Friday, August 28, 2009

Parliament Funkadelic

Sometimes one of the kids will run ahead and then yell, "I beat you! I won! I won!" And the other one will cry, "I didn't know we were racing!! That's not fair!"

That's how I feel here on my vacation in San Diego. I feel like, "Hey! I wasn't competing! I didn't even know there was a competition and even if there is, I don't want to be a part of it." Yes, my body here is not quite up to snuff. Sure, in Spokane I'm a super model, but here... wow... people keep trying to check me out but can't seem to finish the job.

At first I was very shocked. Wow! Look at all these beautiful people! I don't have 8 hours a day to work on my abs, and even if I did have 8 hours a day extra, I would definitely NOT use it to form, maintain, or count all six in my pack.

Then, I picked up a local rag. The first several dozen ads were for depression/anxiety treatments. And the next hundred were for plastic surgery. And then the last hundred were for medical marijuana: free gram on opening day!

Ah HA! These bodies are off the shelf! These bodies have serial numbers!
I read that I could get an eyelash enhancement for $99, vaginal labialplasty (for the close-up!) $2490, eyelid surgery $2499, 5-minute nose job $499, forehead lift, resurfacing, noses for $99 AN HOUR, and breast augmentation breast augmentation and breast augmentation.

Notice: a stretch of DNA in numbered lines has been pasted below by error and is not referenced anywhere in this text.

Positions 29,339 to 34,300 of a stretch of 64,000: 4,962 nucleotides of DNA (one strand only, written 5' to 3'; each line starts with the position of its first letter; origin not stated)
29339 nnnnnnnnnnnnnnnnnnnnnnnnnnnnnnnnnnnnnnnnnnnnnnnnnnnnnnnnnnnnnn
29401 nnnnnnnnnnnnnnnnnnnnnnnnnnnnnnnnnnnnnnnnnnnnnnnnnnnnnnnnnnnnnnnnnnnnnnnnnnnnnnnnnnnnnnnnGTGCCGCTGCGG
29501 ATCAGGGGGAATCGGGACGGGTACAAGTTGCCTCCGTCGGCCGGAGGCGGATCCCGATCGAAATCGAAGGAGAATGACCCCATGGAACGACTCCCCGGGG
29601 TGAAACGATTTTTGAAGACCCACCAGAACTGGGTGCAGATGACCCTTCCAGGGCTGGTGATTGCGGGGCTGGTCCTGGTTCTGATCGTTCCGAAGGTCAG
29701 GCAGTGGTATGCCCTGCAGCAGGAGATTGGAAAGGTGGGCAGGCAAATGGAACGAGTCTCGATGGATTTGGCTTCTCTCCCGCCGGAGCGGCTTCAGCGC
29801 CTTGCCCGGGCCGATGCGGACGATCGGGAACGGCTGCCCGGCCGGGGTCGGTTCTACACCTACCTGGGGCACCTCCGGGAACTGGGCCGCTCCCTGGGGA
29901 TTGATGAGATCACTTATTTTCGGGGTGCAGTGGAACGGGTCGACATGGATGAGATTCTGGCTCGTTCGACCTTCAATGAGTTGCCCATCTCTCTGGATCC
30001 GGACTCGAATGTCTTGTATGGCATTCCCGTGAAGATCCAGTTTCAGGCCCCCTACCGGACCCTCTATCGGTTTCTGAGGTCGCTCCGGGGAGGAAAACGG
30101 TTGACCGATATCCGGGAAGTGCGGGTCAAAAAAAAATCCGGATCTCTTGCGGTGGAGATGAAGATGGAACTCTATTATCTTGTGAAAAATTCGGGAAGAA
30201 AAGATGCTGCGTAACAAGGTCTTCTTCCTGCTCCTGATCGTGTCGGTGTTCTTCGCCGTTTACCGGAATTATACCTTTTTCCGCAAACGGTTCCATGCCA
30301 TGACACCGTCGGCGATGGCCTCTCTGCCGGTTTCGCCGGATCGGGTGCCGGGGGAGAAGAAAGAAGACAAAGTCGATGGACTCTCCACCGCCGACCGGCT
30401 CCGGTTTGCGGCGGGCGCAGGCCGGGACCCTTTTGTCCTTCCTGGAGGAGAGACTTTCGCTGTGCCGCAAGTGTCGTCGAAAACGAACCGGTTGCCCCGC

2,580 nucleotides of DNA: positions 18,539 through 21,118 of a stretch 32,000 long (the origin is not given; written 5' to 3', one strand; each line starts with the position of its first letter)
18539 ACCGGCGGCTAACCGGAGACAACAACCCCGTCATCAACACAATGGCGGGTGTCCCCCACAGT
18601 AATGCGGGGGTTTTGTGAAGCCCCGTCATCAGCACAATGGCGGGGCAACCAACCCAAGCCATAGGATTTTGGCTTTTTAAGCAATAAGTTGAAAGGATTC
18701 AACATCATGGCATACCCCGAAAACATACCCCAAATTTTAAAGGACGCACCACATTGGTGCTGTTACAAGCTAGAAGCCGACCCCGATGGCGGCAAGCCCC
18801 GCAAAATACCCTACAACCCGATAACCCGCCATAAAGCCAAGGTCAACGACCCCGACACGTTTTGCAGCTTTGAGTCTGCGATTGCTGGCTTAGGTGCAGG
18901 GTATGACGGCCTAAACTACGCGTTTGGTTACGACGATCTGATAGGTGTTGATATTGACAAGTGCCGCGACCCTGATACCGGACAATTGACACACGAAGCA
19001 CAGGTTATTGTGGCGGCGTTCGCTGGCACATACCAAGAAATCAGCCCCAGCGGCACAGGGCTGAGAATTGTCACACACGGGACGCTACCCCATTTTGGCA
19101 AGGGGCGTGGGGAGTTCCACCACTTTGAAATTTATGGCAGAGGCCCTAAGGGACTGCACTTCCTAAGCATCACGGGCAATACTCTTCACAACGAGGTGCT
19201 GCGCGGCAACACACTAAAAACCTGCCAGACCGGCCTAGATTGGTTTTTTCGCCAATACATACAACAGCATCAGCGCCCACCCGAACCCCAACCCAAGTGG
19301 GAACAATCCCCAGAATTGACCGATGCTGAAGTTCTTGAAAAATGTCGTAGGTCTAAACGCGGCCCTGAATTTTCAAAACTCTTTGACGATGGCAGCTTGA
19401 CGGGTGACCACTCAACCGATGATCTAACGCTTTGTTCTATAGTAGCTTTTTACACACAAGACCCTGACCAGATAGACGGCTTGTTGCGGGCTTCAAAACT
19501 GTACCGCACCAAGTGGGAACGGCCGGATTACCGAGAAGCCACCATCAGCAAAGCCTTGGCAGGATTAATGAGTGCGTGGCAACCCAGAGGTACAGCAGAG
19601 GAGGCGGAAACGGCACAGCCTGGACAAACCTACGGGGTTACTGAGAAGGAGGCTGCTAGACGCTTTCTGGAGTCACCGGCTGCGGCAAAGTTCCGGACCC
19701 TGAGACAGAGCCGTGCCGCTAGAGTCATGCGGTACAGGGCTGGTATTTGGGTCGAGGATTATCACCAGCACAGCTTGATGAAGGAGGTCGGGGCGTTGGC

So people watching has become a price comparison and a saline vs. silicone debate. They look like "learn-to-draw" sketches, perfect circles here and there and connect with a thin line. Couples walk down the beach, staring at their own bodies: she watching her breasts and marveling about the beauty of her surgical extra-puberty and he ogling his six pack, to make sure all the members of the pack are there. I imagine he's counting: one, two, three, four, five, oh shit! No there it is, hahahha, six. And I can pick out the tourists right away, because we all have lumps that are not perfect circles and are not all in the precisely right places. And we are not counting our bumps and we don't care.

There was a murder here recently where the underwear model's teeth and finger tips were removed but she was identified by the serial numbers on her breasts. Not only was the story gruesome, but I felt a sense of betrayal, like finding out Lance Armstrong used drugs. I want my models to be naturally beautiful, or at least working on it. But surgery is just cheating. Huck explained that for models, surgery is like going to college. And I did wonder where the line is between orthodontics and augmentations. I mean, my teeth are worth at least as much as a new pair of tits.